**Updated: Apparently there was some error in the BWI snowfall measurement, so 24.8" is the current official storm total.**

Looking south along the 1900 block of 16th Street, NW, Washington, D.C., 10:18PM, Feb. 5, 2010.

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I can't get a definitive number for Dulles International Airport (IAD). The climate report says 32.4" but that can't be right. An earlier number I saw was 18.9". If it is the latter, that would rank it fifth. If it is anywhere close to the former, it would blow away the existing #1 snowstorm total of 24.6" in Jan. 1996. Dulles snowfall records stretch back to Jan. 1963 shortly after the airport opened.

Here is the LWX page of big area snowstorms. The average annual figures for the 1971-2000 have been corrected on this page. They will be updated to 1981 - 2010 next year. Even with this year factored in, I think the 30-year averages of 15.2" at DCA, 18.2" at BWI, and 21.2" at IAD will drop again.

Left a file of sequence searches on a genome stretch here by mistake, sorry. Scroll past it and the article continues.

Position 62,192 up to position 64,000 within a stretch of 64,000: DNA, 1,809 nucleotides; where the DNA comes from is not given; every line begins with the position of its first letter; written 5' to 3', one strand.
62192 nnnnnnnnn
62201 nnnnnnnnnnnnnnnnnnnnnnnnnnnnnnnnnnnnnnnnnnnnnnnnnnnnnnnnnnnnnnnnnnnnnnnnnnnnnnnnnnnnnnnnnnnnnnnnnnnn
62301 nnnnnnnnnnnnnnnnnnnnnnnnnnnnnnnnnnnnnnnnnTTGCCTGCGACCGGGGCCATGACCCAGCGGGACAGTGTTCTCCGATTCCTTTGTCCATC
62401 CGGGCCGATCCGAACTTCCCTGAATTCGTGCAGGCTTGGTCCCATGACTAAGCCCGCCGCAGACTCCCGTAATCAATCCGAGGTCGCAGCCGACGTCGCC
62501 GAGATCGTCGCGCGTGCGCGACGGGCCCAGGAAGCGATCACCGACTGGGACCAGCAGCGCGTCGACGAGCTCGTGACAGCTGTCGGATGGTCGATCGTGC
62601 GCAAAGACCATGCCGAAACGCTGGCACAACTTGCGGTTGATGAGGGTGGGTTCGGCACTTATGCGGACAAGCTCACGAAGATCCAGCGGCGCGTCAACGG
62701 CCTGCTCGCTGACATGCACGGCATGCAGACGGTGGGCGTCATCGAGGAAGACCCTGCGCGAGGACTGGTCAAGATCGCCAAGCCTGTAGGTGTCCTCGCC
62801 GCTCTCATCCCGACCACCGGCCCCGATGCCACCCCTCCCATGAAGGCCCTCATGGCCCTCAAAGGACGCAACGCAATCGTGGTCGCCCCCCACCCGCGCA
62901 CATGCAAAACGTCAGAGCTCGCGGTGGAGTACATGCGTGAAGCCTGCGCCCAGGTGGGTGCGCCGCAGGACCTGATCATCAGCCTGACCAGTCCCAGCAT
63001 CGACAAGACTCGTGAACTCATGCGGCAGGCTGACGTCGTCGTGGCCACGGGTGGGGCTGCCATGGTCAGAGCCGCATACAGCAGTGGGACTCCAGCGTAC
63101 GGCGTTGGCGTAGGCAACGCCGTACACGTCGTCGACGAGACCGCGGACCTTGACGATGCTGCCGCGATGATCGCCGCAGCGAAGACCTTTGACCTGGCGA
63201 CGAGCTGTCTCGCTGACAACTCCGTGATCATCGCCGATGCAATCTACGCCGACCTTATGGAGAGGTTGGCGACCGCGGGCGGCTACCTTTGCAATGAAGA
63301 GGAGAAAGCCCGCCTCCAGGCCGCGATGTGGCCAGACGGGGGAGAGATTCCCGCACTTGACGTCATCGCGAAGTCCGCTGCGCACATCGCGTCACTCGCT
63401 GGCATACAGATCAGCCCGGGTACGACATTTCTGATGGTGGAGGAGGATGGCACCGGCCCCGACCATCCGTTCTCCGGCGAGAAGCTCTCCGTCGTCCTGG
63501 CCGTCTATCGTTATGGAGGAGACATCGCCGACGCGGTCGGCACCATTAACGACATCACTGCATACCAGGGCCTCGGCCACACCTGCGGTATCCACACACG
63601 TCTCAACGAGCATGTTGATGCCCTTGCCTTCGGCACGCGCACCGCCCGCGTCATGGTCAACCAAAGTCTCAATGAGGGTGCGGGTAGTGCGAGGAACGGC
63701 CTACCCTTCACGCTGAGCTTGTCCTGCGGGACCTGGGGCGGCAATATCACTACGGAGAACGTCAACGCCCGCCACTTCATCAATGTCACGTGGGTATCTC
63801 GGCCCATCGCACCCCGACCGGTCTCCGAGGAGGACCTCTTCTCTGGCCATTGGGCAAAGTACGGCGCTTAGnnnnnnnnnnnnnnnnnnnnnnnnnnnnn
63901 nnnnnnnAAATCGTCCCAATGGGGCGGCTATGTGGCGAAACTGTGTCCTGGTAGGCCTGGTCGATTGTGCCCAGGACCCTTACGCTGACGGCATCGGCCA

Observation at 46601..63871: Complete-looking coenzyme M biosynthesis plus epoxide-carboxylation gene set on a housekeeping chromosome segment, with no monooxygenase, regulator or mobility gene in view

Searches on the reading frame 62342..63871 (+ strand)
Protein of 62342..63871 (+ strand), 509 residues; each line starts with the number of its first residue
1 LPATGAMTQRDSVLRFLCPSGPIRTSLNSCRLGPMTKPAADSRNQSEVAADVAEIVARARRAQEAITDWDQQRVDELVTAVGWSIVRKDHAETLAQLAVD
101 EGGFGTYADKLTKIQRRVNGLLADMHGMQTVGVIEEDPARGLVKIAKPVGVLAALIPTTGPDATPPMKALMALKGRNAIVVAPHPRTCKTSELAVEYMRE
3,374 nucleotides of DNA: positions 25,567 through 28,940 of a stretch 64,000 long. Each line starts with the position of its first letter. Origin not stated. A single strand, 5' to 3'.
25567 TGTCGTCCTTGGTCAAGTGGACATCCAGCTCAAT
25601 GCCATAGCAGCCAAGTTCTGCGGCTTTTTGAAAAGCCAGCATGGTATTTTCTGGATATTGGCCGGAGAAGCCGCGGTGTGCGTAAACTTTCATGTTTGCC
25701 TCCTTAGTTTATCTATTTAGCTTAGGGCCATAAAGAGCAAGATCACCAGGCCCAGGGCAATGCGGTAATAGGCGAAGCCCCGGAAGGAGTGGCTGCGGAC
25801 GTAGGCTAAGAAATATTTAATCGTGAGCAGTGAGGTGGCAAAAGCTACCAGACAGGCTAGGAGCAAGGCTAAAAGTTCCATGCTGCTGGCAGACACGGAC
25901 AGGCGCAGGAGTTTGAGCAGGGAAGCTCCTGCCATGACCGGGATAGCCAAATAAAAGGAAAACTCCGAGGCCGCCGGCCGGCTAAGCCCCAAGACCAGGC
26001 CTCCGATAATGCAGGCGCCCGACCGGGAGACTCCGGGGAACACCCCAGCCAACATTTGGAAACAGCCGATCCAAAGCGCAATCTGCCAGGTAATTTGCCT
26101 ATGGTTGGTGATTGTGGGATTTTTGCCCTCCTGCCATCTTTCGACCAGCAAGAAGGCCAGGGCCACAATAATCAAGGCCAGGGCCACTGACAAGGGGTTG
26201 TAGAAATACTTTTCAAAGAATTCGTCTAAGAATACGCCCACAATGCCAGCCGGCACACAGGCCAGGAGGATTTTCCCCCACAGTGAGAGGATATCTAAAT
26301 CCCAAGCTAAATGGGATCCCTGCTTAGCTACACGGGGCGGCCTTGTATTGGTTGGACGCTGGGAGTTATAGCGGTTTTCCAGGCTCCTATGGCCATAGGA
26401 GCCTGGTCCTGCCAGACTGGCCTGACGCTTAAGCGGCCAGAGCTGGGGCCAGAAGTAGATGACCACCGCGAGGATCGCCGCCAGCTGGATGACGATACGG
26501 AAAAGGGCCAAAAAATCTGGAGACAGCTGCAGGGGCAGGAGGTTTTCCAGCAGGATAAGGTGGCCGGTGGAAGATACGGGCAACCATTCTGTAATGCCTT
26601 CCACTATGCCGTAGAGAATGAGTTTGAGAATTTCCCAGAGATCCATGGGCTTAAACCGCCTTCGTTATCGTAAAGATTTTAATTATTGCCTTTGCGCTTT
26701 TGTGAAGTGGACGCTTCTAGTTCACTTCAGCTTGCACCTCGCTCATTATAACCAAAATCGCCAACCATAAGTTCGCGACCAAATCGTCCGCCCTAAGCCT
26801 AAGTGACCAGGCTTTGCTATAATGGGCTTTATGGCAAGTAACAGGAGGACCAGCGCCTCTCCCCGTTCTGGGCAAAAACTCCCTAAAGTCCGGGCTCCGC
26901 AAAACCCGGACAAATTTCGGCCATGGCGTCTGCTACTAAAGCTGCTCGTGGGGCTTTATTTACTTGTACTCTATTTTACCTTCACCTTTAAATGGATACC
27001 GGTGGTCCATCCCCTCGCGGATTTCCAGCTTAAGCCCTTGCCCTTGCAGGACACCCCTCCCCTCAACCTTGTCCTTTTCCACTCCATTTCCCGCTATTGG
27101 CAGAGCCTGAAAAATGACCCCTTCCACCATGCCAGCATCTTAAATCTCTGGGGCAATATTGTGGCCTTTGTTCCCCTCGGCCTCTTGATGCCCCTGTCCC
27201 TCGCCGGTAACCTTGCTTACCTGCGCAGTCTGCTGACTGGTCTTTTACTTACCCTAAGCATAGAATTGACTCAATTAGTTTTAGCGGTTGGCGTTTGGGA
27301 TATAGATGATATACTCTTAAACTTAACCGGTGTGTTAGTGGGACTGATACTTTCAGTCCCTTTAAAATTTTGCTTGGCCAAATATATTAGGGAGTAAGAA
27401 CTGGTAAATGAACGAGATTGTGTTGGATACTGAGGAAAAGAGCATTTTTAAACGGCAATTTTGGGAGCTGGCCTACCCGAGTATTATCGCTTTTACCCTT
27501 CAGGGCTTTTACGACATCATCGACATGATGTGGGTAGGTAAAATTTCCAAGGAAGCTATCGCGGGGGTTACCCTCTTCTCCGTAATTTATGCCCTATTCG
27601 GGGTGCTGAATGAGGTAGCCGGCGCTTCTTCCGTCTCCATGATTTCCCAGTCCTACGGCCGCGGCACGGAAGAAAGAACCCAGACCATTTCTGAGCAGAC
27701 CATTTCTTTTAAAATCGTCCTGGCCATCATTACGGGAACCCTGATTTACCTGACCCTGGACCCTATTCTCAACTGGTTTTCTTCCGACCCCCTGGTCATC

**Updated: The LWX public information statement put out tonight makes no sense compared to its own big snowfall page (linked in above paragraph). There is a two-day versus three-day issue but I am not sure why it isn't just a "storm total," however many days.**

Here is the intersection of 17th and R Street, N.W., Washington, D.C., in the snowstorm, 10:09PM, Feb. 5, 2010. That building in the picture is Cobalt.

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Other unofficial totals are in the 20 to 30 inch range across the region from the Virginia Shenandoah to suburban Maryland.

The Grosvenor - Strathmore Metro platform as the snowstorm was starting, 4:17PM, Feb. 5, 2010. I went up to LP's place yesterday afternoon.

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I'm actually all alone this weekend although I saw Joe and Ana last night at the Black Rooster pub and had a nice time. Gary is in Boston this weekend -- he picked quite a weekend to go there; LP, Gerry, and Amie are in their suburban homes and not able to get into the city as the roads are impassable and the above ground Metro stations are closed. Kristof is not around, of course.

Sigh.

Here is the view from LP's apartment balcony in one of the Grosvenor Park towers as the snowstorm was starting, 4:04PM, Feb. 5, 2010

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I may more pictures posted in a day or two.